Richie Barker – immensely self-confident, brimming with powerful opinions and robust footballing beliefs.
Yet he acknowledged one crucial flaw in his make-up which would ultimately contribute to his Pompey downfall.
‘I’m an honest person, probably too honest,’ he admitted in his maiden interview to The News.
He cut a shattered figure that day in December, after embarking on an exhausting round of press interviews at his Fratton Park unveiling.
It was a polite yet certainly not over-effusive conversation, generating a lukewarm first impression of Guy Whittingham’s replacement to this journalist.
Time would prove that wasn’t the real Richie Barker – but his self-appraisal was uncannily accurate.
In an era when transparency and openness is encouraged at Fratton Park, the 38-year-old found himself criticised for being too candid during dealings with the press.
That was not the overriding reason for mutually departing Pompey on Thursday, though. Far from it.
However, he never quite won over the fans from the beginning, particularly with his words.
The image of a straight-talking, say-it-as-it-is Yorkshireman is a clichéd and lazy stereotype.
Sorry, but Barker really did snugly fit that tired embrace.
He criticised performances, he blasted the qualities of the players, he initially indicated the fitness was not up to scratch.
In Barker’s final interview at Spotland on Tuesday night, he even called into question the team’s mental ability to deal with his managerial instructions.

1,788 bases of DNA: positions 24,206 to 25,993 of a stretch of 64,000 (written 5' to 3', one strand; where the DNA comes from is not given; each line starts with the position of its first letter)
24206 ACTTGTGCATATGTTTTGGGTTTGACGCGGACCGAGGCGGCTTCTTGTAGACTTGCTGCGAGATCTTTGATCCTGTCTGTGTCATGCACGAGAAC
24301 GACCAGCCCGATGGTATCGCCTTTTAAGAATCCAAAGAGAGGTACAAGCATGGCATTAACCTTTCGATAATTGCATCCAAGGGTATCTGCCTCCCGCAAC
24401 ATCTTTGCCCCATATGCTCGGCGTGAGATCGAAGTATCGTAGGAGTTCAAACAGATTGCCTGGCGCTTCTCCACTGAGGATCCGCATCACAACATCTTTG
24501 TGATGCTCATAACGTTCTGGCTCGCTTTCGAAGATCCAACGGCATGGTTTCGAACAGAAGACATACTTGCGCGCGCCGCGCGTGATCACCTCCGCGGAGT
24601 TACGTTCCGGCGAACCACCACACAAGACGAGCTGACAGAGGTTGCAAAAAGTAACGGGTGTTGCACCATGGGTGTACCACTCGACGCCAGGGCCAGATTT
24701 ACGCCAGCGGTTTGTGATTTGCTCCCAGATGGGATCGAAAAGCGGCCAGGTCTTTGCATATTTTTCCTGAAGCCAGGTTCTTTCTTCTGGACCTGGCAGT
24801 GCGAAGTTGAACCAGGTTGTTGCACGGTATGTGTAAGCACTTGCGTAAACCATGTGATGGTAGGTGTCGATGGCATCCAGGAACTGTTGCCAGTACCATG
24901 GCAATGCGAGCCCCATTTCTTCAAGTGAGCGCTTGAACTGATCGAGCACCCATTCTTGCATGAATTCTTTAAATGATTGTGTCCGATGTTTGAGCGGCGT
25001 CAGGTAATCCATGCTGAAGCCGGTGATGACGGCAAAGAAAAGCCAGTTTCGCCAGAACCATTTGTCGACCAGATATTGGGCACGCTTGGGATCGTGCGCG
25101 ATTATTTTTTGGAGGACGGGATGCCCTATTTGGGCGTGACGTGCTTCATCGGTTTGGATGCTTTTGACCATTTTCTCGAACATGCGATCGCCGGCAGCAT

Many considered such attacks too harsh and too regular – nothing more than a defence mechanism designed to deflect from his own shortcomings as Pompey boss.
A classic diversionary tactic, it has been said, from a boss who couldn’t or wouldn’t admit his own errors.
Barker, though, was being honest.
As he would later introduce as part of his defence, not once did he pick out an individual player to tongue lash. Although, often it was possible to clearly read between the lines.
In media situations, the former Crawley boss would answer every question put to him at length and in depth, certainly never shirking whatever was fired in his direction.
After the defeat at Rochdale he patiently responded to the many enquiries regarding his future and the issue of pressure.
Except both words and demeanour betrayed somebody not only beaten on the night but beaten in the job. The manager himself had lost faith.
There was to be no way back and on Thursday – after 109 days – he exited Fratton Park, leaving behind barely a wet eye in the house.
Some regarded Barker as an aloof character, arrogant even, and criminally lacking the feel for the special football club he was spearheading.
It was a public perception which gathered pace with every defeat, every wretchedly-dull display and every failure to score a goal.
In truth, Barker was personable, down-to-earth and certainly extremely approachable, often willing to stay behind after the traditional pre-match press conference on a Thursday for a chat.
Recently he told us that during a module on handling the media as part of his Uefa Pro-licence badge, he was commended. Although he was warned on being too truthful.